Learning a single limb multijoint coordination pattern: the impact of a mechanical constraint on the coordination dynamics of learning and transfer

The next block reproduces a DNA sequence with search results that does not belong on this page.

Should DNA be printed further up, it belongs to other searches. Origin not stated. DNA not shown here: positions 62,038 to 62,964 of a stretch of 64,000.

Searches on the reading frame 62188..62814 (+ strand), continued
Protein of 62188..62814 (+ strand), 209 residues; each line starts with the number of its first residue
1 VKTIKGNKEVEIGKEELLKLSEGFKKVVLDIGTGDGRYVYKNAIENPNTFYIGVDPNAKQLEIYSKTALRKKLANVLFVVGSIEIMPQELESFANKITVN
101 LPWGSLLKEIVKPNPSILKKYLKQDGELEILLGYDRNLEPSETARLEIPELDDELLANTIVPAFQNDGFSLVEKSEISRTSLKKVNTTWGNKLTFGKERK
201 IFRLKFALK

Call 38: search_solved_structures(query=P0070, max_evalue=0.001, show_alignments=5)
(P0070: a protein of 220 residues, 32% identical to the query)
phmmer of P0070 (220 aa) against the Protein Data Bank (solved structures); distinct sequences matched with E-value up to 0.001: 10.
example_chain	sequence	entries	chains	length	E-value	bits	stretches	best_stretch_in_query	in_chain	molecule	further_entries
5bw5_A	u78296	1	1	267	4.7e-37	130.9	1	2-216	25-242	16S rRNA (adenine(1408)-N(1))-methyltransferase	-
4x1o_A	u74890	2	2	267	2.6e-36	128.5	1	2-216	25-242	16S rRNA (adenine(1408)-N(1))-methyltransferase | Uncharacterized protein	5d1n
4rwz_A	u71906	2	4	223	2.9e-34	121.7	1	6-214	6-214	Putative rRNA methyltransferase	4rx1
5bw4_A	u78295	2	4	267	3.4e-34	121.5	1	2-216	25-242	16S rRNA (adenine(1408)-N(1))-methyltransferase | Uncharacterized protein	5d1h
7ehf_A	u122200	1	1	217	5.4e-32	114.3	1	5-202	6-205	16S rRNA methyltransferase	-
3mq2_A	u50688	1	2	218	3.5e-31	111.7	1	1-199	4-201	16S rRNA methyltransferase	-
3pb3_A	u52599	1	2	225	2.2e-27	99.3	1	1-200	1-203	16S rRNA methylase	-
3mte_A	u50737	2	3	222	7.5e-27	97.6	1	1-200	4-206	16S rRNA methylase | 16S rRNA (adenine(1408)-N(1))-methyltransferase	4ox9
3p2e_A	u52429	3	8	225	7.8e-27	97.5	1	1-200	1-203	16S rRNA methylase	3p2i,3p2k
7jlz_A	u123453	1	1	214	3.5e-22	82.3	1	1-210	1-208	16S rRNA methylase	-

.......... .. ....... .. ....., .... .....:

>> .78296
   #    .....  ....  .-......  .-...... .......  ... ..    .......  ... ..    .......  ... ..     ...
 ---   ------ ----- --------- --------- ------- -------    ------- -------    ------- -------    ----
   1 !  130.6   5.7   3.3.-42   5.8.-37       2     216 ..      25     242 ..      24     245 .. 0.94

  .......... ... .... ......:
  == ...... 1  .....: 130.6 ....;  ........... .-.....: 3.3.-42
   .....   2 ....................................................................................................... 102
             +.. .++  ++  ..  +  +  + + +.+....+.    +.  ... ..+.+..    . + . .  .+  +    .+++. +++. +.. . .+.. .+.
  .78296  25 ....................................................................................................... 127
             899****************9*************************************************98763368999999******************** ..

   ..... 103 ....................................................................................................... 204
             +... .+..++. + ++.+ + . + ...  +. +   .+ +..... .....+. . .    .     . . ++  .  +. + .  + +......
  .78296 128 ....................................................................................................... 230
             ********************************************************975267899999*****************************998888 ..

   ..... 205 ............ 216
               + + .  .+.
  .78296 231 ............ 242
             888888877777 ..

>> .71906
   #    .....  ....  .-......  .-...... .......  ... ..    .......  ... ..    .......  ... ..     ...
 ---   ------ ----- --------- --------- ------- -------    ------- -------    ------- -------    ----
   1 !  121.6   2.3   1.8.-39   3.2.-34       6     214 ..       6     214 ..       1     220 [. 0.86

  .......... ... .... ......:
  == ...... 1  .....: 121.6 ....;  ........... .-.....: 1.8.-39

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The coordination dynamics of learning and transfer were studied in a single limb multijoint task requiring rhythmic elbow and wrist motions. Participants were required to learn a continuous 90 degrees relative phase pattern between the elbow and wrist such that an angle-angle plot of elbow and wrist motion produced a circle with a diameter of 80 degrees. Joint motion was restricted to elbow and wrist flexion-extension on the sagittal plane and the to-be-learned 90 degrees relative phase pattern was always practiced with the learning arm supine. Cycling frequency was controlled by a pacing metronome set at 0.75 Hz. Issues regarding effector-independent and effector-specific transfer were addressed with three transfer conditions: (1). learning arm prone (LP), (2). non-learning arm supine (NS), and (3). non-learning arm prone (NP). Four subjects learned the required relative phase (90 degrees ) and amplitude (80 degrees ) pattern with their dominant arm and four with their non-dominant arm. The experiment produced three main findings with regard to elbow-wrist control processes: First, seven of eight participants spontaneously produced a wrist-lagging coordination pattern (wrist motion lagged elbow motion) in learning to produce a continuous relative phase pattern of 90 degrees between the elbow and wrist. The wrist-lagging pattern may emerge as a result of the central nervous system exploiting the transfer of angular momentum from the elbow to the wrist as the elbow rotates up and down. The influence of interactive torque on elbow-wrist coordination represents an important mechanical constraint on the selection of intralimb coordination strategies during learning. The transfer conditions revealed that this mechanical constraint was effector-independent with regard to ipsilateral limb transfer (LP) and contralateral limb transfer (NS and NP). Second, consistent transfer of the learned relative phase pattern across ipsilateral and contralateral conditions demonstrates an effector-independent representation for this control variable. The effector-independent and effector-specific nature of joint amplitude transfer was dependent to some degree on learning arm, dominant or non-dominant, and the amount of practice, 1 day versus 5 days. Third, learning of the required 90 degrees relative phase pattern may be characterized as a phase transition leading to the formation of a stable attractor in the elbow-wrist coordination landscape. The above findings are discussed with respect to motor programming and coordination dynamic viewpoints on effector-independent and effector-specific aspects of motor equivalence.
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